This post is by Autism Speaks board member and Family Services Committee member Sallie Bernard. The tips are excerpted from her article The Other Public Health Crisis from the April-May edition of The Autism File magazine. The article discusses the growing rates of suicide among individuals with autism and focuses on how awareness and action can save a life. You can read a PDF of the entire article here.
1. Pay Attention
Never minimize or trivialize words or actions indicating suicidal thoughts. Ignoring them won't make them go away. Additionally, monitor any changes in behavior, and be aware that such changes can follow head injuries including concussion. Be extra vigilant should your child receive a sports or other injury involving even a mild concussion.
2. Talk About It
Be open and frank with both your ASD and typical children when talking about suicidal thoughts and feelings of depression and anxiety. Don't be afraid to enlist help from a healthcare professional, pastor, educator, therapist, etc.
3. Prevent Bullying
Monitor your child's school or workplace and engage with teachers or employers to ensure any bullying is recognized and eliminated.
4. Reduce Social Isolation
Build social relationships, access community-based activities, and prioritize social skills and peer mentoring.
5. Promote Healthy Lifestyles
Good nutrition, daily exercise, regular sleep, and mindfulness practice go a long way in regulating mood and behaviors. Implement self-empowerment and self-awareness programs which enable your child to better handle life stressors. Meaningful, consistent work also acts as a buffer. Also, be alert for signs of alcohol and drug abuse and be prepared to seek professional assistance if needed.
6. Monitor Medication Side Effects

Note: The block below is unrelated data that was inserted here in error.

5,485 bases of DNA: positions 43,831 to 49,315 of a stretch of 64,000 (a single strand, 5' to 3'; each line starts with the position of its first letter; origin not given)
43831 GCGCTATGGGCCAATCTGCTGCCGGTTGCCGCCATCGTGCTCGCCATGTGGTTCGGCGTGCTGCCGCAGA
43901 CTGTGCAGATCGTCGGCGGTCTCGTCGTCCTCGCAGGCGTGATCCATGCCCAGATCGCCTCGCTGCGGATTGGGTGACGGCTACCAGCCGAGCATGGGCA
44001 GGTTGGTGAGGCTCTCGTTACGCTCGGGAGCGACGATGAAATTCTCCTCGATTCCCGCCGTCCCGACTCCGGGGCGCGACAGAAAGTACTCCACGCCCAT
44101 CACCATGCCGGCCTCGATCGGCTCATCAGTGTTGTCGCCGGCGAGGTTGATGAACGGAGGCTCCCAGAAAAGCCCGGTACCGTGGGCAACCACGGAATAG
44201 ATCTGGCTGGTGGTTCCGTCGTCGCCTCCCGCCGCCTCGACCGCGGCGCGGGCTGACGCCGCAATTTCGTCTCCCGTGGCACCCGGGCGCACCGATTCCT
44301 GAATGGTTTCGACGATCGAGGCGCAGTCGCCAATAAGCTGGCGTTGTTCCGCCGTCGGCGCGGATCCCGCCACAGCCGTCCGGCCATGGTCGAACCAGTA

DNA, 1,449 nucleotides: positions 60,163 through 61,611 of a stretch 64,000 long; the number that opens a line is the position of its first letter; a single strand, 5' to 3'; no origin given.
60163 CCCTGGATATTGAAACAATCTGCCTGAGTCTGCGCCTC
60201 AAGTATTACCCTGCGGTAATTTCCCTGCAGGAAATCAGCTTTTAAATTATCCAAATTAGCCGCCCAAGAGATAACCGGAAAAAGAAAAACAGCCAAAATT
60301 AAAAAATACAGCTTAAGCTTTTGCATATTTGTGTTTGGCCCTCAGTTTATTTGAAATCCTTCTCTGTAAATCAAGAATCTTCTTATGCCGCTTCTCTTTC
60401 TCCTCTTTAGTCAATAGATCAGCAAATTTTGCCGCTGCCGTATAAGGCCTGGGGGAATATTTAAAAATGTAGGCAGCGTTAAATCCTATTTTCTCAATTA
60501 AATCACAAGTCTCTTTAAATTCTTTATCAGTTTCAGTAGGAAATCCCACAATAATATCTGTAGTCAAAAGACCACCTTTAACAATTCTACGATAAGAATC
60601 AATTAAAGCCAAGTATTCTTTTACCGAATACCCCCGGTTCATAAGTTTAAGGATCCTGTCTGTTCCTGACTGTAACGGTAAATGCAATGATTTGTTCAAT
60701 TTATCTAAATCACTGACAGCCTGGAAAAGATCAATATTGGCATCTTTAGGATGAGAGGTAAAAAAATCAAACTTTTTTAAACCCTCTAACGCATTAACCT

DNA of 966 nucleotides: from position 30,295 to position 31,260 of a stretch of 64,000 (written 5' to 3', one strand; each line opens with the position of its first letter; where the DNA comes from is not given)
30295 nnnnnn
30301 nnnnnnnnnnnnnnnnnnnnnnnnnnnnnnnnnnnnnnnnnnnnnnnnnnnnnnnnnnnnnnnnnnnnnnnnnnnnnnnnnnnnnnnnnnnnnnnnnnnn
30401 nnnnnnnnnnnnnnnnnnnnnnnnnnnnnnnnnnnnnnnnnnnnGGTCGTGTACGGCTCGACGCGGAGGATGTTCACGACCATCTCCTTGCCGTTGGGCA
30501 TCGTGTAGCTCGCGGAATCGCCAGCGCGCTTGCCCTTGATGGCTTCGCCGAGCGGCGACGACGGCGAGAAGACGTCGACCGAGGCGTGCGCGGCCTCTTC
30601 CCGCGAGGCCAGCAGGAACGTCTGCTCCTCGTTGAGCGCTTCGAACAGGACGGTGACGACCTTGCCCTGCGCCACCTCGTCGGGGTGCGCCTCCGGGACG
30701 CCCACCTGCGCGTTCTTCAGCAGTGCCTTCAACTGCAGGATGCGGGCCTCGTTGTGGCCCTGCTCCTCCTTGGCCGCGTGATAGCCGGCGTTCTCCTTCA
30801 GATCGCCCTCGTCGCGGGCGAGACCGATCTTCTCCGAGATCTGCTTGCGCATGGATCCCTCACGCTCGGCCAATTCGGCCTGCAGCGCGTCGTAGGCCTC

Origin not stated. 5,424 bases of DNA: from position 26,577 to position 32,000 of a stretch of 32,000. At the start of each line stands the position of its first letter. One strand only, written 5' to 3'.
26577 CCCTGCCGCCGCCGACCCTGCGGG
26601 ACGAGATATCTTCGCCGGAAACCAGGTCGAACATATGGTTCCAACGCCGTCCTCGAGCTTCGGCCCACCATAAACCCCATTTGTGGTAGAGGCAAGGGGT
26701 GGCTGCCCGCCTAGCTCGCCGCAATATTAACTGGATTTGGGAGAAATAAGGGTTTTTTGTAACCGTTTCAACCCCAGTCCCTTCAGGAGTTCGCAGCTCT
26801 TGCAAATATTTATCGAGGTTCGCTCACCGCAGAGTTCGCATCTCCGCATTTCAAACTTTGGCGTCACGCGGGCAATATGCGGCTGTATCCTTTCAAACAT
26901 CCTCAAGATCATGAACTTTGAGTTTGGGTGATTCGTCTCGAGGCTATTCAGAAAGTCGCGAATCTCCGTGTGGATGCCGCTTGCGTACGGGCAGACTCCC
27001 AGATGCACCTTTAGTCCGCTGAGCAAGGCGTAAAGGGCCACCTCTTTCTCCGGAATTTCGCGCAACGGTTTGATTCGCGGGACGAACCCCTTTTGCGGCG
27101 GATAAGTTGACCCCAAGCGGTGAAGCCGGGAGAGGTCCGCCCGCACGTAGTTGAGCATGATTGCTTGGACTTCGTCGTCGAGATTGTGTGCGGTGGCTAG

Some medications used for behavioral or mood problems can increase suicidal ideation. Maintain close dialogue with the prescribing physician if any worrisome symptoms appear.
7. Place Barriers on Lethal Means
If you have concerns or are entering a crisis situation, keep firearms and sharp objects under lock and key. Be aware of any poisons—including medications—in your home that need to be secured. Lock upper story windows and engage child locks on car doors. Remove or prevent access to ropes and cords.
8. Act Quickly
If you recognize suicidal tendencies in an individual with or without an ASD diagnosis, reach out to a professional immediately. Monitor your child closely and constantly until he or she is seen by a professional.
Read the full PDF of Sallie’s article from The Autism File Magazine here.
Click here to read this week's Got Questions?: What's the connection between autism and depression? from Christopher McDougle, MD, director of Massachusetts General Hospital’s Lurie Center for Autism.
Visit the Autism Safety Project website to learn more about keeping your loved ones safe both at home and in the community. This resource also contains information for first responders to help them create a safer environment for and have positive interactions with individuals on the autism spectrum.